BBC 'underestimated how sensitive Prince William is' says expert
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Journalism is making advances into the modern age, with 24-hour online news coverage, drone film footage and digitalised newspapers on mobile apps. But many Britons believe that some aspects of the trade should stay as they are.
Recent criticism of journalist Jonny Dymond suggests that smart dress wear is one of those aspects.
The corespondent appeared on “The Princes And The Press”, the BBC’s new royal documentary.
But viewers appear to have been more concerned by how he was dressed than what he had to say.
Some have claimed that Mr Dymond’s laid-back look, with his two top buttons left undone and no tie in sight, was distracting.
One viewer told the Mail on Sunday: “Simon Cowell can get away with having his buttons undone, but I’m not sure Jonny Dymond can.”
Another said: “Why would you go on the television dressed like that? You wouldn’t see his predecessor Nicholas Witchell with his buttons undone.”
Mr Dymond has made a habit of dressing more casually than many would believe to be appropriate for a senior corespondent of Britain’s largest news corporation.
Appearing on BBC programmes including The One Show and Victoria Derbyshire, he again chose to leave the tie in a draw and leave two buttons left undone.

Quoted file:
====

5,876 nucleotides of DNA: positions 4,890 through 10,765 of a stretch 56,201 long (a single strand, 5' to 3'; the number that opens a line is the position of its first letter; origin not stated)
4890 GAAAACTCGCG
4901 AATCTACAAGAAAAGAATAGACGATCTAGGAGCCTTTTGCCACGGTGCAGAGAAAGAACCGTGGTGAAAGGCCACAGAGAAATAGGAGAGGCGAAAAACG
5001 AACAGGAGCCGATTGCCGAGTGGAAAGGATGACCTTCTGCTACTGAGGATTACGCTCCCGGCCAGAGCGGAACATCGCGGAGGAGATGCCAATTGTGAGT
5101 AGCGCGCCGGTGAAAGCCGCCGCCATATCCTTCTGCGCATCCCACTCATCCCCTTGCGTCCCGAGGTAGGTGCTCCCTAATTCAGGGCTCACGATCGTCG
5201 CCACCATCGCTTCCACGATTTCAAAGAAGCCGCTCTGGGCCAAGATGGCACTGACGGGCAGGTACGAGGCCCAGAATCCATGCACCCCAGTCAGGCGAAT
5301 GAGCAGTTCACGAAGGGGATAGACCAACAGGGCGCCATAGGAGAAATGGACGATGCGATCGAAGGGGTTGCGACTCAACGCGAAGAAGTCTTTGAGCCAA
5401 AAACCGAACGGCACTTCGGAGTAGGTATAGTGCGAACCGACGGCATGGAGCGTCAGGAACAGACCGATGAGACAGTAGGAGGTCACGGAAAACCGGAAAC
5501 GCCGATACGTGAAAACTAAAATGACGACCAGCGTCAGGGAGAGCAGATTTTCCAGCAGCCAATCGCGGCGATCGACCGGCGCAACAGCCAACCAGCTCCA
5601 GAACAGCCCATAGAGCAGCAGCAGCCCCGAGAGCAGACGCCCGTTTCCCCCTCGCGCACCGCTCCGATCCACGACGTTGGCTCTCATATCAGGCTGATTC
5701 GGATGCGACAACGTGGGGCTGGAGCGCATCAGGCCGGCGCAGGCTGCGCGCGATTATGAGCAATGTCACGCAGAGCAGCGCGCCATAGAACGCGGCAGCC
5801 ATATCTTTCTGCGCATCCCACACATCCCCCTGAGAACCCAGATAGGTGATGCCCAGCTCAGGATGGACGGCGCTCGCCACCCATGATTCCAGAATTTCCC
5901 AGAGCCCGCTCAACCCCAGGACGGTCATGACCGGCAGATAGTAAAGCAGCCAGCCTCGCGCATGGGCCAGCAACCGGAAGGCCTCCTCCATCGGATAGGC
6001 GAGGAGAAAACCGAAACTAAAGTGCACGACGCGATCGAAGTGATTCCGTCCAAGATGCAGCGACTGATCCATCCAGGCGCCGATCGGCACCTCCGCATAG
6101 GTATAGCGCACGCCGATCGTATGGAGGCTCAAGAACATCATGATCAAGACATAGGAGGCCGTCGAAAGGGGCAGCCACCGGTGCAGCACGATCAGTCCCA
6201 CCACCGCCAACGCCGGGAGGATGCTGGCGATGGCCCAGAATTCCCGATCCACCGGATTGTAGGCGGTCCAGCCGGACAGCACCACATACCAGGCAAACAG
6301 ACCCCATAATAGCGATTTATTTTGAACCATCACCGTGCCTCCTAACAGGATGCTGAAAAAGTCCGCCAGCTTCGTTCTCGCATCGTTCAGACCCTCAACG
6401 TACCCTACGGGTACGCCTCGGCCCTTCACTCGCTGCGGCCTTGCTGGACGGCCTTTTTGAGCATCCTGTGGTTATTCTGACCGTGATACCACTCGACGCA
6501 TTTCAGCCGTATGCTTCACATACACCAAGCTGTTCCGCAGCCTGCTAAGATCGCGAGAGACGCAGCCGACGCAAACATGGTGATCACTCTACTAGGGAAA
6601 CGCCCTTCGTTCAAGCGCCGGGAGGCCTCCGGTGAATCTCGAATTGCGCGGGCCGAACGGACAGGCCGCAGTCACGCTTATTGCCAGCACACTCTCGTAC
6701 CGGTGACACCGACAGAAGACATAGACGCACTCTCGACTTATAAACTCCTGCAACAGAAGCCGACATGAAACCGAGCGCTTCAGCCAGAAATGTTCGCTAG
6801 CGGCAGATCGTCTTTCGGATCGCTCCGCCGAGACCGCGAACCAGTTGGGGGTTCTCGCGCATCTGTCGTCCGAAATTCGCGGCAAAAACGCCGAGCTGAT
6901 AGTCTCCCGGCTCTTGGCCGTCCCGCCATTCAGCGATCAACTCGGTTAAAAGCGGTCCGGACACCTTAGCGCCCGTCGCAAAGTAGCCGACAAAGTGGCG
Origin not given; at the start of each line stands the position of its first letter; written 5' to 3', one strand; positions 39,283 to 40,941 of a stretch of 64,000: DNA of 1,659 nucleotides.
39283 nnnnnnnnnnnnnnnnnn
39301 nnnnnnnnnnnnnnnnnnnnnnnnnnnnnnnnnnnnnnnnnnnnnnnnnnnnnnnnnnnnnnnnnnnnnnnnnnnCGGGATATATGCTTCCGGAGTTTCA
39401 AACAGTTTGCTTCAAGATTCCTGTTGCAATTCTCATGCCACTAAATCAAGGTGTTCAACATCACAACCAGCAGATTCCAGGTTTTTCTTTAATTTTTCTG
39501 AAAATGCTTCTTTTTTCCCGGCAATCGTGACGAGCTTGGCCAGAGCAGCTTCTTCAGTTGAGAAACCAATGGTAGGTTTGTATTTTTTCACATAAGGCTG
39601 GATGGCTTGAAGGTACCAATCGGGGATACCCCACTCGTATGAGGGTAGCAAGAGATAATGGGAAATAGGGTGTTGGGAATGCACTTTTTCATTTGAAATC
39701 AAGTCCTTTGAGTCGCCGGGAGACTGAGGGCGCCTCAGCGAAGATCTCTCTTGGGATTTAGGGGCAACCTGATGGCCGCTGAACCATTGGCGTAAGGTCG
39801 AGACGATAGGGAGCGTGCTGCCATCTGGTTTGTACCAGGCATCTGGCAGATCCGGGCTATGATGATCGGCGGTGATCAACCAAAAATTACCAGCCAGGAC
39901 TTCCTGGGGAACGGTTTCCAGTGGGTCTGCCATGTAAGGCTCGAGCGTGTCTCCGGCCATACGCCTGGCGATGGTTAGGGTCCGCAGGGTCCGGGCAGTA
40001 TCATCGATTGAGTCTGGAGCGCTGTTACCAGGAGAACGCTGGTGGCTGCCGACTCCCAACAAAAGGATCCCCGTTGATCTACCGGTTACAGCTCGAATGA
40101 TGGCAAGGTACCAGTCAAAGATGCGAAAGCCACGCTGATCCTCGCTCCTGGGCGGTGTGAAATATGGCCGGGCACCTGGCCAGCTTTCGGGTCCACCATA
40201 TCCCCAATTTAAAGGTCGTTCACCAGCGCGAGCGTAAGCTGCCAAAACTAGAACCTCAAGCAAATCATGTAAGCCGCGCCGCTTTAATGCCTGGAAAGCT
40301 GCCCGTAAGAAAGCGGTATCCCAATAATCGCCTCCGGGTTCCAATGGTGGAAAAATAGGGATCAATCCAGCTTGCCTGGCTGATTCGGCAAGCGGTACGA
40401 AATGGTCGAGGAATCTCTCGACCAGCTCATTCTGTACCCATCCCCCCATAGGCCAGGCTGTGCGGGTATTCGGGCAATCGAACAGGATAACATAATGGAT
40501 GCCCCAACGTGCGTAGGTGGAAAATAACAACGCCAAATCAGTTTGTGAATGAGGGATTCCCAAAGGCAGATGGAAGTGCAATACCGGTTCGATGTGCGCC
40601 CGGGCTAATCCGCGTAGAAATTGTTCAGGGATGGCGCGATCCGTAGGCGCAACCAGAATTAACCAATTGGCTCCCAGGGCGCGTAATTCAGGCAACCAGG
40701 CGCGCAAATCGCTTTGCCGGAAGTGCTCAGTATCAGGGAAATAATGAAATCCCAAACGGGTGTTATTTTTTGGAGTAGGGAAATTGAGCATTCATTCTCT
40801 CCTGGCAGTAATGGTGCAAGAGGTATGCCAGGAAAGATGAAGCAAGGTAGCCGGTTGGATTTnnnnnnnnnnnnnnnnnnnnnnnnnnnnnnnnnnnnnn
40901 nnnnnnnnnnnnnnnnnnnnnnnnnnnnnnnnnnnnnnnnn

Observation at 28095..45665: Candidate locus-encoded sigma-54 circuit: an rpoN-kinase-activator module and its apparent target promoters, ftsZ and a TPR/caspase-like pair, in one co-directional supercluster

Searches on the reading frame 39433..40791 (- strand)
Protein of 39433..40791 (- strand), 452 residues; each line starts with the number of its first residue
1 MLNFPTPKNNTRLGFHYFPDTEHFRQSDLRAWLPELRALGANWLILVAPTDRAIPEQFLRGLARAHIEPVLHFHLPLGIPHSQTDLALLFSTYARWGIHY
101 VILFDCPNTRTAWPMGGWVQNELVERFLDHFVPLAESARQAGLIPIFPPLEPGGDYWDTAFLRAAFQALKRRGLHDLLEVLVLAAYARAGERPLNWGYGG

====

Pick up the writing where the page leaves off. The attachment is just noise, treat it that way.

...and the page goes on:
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It’s not just the BBC’s corespondents who occasionally choose to dress casually during public appearances, but its Director General, too.
Tim Davie was criticised by members of the public earlier this year for wearing open-neck shirts and jeans.
Responding to a Freedom of Information about the clothing choices of Mr Davie and the BBC’s Chairman, Richard Sharp, the corporation said: “We are not aware of any guidance, historically or in the present day, on dress code for the director general or chairman.”
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While a sticking point for many, Mr Dymond’s wardrobe choices were far from the most controversial aspect of “The Princes And The Press”.
The BBC has faced criticism for allowing its Media Editor Amol Rajan to head the documentary.
Mr Rajan is a self-declared republican who once branded the British Royal Family as “absurd”.
He has since apologised for having made “rude and immature” comments in the past, insisting that, from now on, he will be “completely committed to impartiality”.
The BBC was also scolded for choosing to air the documentary just months after Prince William launched an attack on the broadcaster for its failings over a Panorama interview with his mother, Diana, Princess of Wales, in 1995.
The Prince said in May that the BBC’s failures contributed to the “fear, paranoia and isolation” suffered by his mother in the final years of her life.
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